The Illinois Appellate Court for the First District recently affirmed a trial court’s dismissal of a multi-count complaint asserting claims for tortious interference and antitrust violations based on a hospital system’s rejection of preliminary applications for privileges submitted by two surgeons, under the rule of non-review.

The rule of non-review generally precludes courts from reviewing a private hospital’s decision to deny a physician’s initial application for privileges. In an attempt to circumvent the rule, plaintiffs alleged that the decision to reject their preliminary applications was not made by the hospital’s formal credentialing body, but instead by two staff physicians whose practices competed with those of the plaintiffs. The court rejected this argument based on undisputed evidence that the initial decision to deny the preliminary applications was later reaffirmed by the hospital administration. This ruling suggests that the claim might have survived if the evidence had shown that the decision to reject the preliminary applications was made by the two staff physicians without hospital oversight.

As for the antitrust claims, the court noted that the decision of the Illinois Supreme Court in the seminal case of Barrows v. Northwestern Memorial Hospital, decided 20 years ago, left open the question of whether the rule of non-review would bar antitrust claims. Without much analysis, the court held that in the absence of contrary authority from the Illinois high court, the rule of non-review will continue to bar not only traditional tort claims, but also antitrust claims based on a decision to reject preliminary applications for medical staff privileges.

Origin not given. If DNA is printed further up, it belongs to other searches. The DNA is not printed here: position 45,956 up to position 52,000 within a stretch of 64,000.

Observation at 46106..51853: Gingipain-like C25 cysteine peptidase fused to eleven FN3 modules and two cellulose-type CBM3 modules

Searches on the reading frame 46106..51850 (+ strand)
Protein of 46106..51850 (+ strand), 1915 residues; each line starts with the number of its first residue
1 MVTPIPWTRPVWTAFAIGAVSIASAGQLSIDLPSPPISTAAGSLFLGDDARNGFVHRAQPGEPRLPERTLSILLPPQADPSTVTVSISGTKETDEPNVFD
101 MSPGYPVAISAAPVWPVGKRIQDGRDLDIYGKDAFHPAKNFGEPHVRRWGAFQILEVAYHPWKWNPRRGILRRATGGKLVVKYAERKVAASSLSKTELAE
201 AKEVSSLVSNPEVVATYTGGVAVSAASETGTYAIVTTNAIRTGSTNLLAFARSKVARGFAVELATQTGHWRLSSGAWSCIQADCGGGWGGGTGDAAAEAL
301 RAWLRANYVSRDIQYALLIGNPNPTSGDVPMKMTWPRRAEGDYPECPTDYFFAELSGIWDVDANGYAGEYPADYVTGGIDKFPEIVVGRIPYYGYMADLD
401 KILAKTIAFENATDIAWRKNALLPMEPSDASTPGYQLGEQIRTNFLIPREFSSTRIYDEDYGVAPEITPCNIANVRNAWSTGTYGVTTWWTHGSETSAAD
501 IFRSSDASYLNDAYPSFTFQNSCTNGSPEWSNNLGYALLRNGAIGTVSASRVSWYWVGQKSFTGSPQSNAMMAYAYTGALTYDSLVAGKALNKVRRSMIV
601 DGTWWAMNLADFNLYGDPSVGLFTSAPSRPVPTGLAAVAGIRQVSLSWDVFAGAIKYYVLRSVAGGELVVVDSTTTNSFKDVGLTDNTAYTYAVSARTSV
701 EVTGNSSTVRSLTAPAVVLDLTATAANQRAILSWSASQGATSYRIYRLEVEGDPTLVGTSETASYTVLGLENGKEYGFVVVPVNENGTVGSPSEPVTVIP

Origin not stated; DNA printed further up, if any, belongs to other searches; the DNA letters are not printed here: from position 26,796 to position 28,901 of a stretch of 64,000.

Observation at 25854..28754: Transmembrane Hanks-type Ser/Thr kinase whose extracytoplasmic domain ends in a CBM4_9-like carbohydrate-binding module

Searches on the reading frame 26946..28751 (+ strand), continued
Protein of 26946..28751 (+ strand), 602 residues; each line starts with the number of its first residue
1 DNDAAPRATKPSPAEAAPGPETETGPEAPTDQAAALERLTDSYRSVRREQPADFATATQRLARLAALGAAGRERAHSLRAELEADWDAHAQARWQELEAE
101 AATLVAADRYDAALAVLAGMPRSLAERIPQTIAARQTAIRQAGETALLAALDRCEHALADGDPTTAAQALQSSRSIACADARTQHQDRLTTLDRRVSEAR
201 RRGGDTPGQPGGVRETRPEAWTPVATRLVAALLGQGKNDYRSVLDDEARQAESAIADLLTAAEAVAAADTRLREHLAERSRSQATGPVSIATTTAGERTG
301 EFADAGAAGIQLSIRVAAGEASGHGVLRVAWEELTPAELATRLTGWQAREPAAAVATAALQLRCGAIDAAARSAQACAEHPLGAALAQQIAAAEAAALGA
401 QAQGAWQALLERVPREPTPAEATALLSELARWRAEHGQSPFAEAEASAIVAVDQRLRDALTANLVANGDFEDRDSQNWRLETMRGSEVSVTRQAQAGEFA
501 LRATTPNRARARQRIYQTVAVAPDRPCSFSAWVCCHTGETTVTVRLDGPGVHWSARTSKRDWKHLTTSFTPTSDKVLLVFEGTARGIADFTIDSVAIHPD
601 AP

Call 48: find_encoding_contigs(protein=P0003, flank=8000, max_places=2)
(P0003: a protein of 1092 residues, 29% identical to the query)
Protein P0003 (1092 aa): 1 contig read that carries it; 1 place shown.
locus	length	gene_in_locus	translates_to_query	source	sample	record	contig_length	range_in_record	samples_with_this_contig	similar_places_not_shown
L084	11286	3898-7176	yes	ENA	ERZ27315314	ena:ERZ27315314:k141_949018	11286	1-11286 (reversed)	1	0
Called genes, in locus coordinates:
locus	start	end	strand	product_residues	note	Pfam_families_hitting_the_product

The decision is important for two principal reasons. First it reaffirms that the rule of non-review precludes court review of a private hospital’s decision to deny an initial application for staff privileges. Second, it provides a warning that the rule of non-review may not be applied if the decision to deny an initial application is made by staff physicians without the participation of the hospital credentialing committee or other administrators involved in the credentialing process. Hospitals should therefore ensure that denials of initial applications are reviewed by the hospital’s credentialing body, to avoid claims for tortious interference and other torts based on allegations that the physicians denying the initial application had ulterior motives.